Jeannie Ruesch wrote her first story at the age of the six, prompting her to give up an illustrious, hours-long ambition of becoming a Dallas Cowboy Cheerleader and declare that writing was her destiny. That journey to destiny took a few detours along the way, including a career in marketing and design.
Her first novel, a fairy-tale like historical romance, was published in 2009, but the darker side of life had always captivated her. So after a dinner conversation with friends about the best way to hide a dead body, she knew she had to find a way to incorporate suspense into her writing. (The legal outlet for her fascination.) Today, she continues writing what she loves to read – stories of history, romance and suspense. She lives in Northern California with her husband, their son and an 80 pound lapdog lab named Cooper.
She is also the creator of the WIP Notebook, a writer’s tool to help stay organized while you write, which you can find at her website. You can also follow her on Facebook,TwitterGoodreads and Pinterest.

Wednesday, October 2, 2013

Castle of the Week: Dunrobin Castle

Dunrobin Castle --
view from driving in at the front gate
Welcome back to another rousing castle of the week! This week's castle is Dunrobin Castle in Scotland, which happens to be the setting in several of the books in the Stolen Bride series. I had a chance to visit the castle earlier this year, and I was mesmerized. It is GORGEOUS. And still a residence.

Dunrobin was built in the 13th century and has been home to the earls and dukes of Sutherland since. In THE HIGHLANDER'S REWARD, my hero, Magnus, Laird Sutherland, is created earl at the end of the book. Dunrobin is situated overlooking the North Sea on the east coast of the Highlands. The sound of waves lapping at the beach can be heard from atop the hill where the castle sits, and you can see the sea for miles. The original castle was a fortified square keep--in stark contrast to what you see today, a magnificent, enchanting stone chateau. In my series, the castle is being partially rebuilt from the square keep to a grander structure. In actual history however, the square keep stood alone for about 200 years until it was added to.

The castle boasts beautiful gardens and grounds that I could sit in for DAYS, literally, without moving.

In my upcoming release, THE HIGHLANDER'S SINS, Duncan kidnaps Heather Sutherland, youngest sister of Magnus, from the family chapel at Dunrobin...

Here are some pics from my visit earlier this year. Due to the date I was in Scotland, I wasn't allowed to go inside. That is #1 on my list of must sees when I return there sometime in the next couple of years.

LOVED this sign! Captured it while driving by, hence the blurriness.

This is the view of the castle from driving in. The castle is a residence, and continues to be the seat of Clan Sutherland. I found the mix of history with the present fascinating--gorgeous medieval castle with trash and recycling receptacles and vehicles.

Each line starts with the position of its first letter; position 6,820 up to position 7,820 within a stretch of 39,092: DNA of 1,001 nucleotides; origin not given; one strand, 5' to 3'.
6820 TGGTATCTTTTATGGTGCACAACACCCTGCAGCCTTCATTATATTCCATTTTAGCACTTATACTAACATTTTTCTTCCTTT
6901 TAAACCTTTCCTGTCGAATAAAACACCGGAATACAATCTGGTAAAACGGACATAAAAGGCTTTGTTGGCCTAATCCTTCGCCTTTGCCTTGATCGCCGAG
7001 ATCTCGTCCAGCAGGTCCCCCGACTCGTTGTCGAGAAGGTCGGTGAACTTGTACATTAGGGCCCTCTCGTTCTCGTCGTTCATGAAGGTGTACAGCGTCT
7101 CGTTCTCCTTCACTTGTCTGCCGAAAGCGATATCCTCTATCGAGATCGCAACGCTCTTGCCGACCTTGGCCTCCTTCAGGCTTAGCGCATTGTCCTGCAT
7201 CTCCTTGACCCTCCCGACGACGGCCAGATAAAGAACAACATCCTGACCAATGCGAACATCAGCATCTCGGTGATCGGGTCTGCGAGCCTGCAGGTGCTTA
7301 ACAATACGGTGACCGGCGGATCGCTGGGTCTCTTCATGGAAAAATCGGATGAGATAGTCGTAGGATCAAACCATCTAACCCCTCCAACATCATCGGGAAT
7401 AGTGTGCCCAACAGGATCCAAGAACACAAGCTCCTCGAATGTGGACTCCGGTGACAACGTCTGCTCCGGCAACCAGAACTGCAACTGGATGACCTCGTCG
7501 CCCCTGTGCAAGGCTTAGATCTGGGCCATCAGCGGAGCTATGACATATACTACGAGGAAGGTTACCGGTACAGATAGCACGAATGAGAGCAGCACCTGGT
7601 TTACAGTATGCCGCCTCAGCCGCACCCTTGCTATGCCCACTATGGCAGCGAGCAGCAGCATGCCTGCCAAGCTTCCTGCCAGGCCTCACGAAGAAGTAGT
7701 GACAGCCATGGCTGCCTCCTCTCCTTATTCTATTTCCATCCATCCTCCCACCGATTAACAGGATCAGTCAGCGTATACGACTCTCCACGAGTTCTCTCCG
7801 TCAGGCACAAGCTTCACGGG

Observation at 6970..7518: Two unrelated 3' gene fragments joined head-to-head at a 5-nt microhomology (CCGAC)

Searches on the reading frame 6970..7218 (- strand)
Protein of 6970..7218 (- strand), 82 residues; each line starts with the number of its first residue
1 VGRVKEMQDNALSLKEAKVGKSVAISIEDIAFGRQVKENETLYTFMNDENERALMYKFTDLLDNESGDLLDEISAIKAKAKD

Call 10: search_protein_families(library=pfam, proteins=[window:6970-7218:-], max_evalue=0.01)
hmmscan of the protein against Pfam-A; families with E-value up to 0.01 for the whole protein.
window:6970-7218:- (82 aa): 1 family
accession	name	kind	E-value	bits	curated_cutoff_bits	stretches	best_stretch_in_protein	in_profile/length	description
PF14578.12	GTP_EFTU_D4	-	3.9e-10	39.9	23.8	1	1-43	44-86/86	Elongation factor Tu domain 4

The left tower, and what appears to be a main door.

Loved this clock tower. Just gorgeous.

Check out this weather vane complete with a mountain cat (wildcat), which is part of the Sutherland crest.

Look at the detail work in the stone.

I thought this picture capture well the front of the castle and the back, a mix of two different eras. The front is very much medieval and the back more chateau-like.

This is a pick of the back of the castle as I walked down the hill toward the beach.

A gate into a lush park where the castle practices falconry.

Another view of the back of the castle closer to the beach. You can see the road heading back up toward the front of the castle and entrance.

A view of the gardens of Dunrobin in winter. I've seen pics of it when in full bloom, and I imagine it is just jaw-dropping in person.

Loved these stairs leading up to a huge stone-walled patio in the garden.

More of the gardens. I love all the huge trees and pathways.

More of the gardens. Ignore the long orange extension cord :)

This is a tiny tower that sits at  corner of the wall around the gardens. It wasn't very high up, you can tell by the door.

A view of the north sea, and some of Dunrobin's wall in the distance. Immediately to the right was a building I'm assuming is home of the gardener or grounds' keeper.

Look at this view! This is the beach at Dunrobin.

Those black logs poking out of the shore are from an old pier that has since collapsed.

A view to the left of the beach. Love it!

More of the shore and the wall.

Me on Magnus' beach!!! I never felt a stronger connection to my characters then when I walked on their sand.

Captured the water lapping at the shore.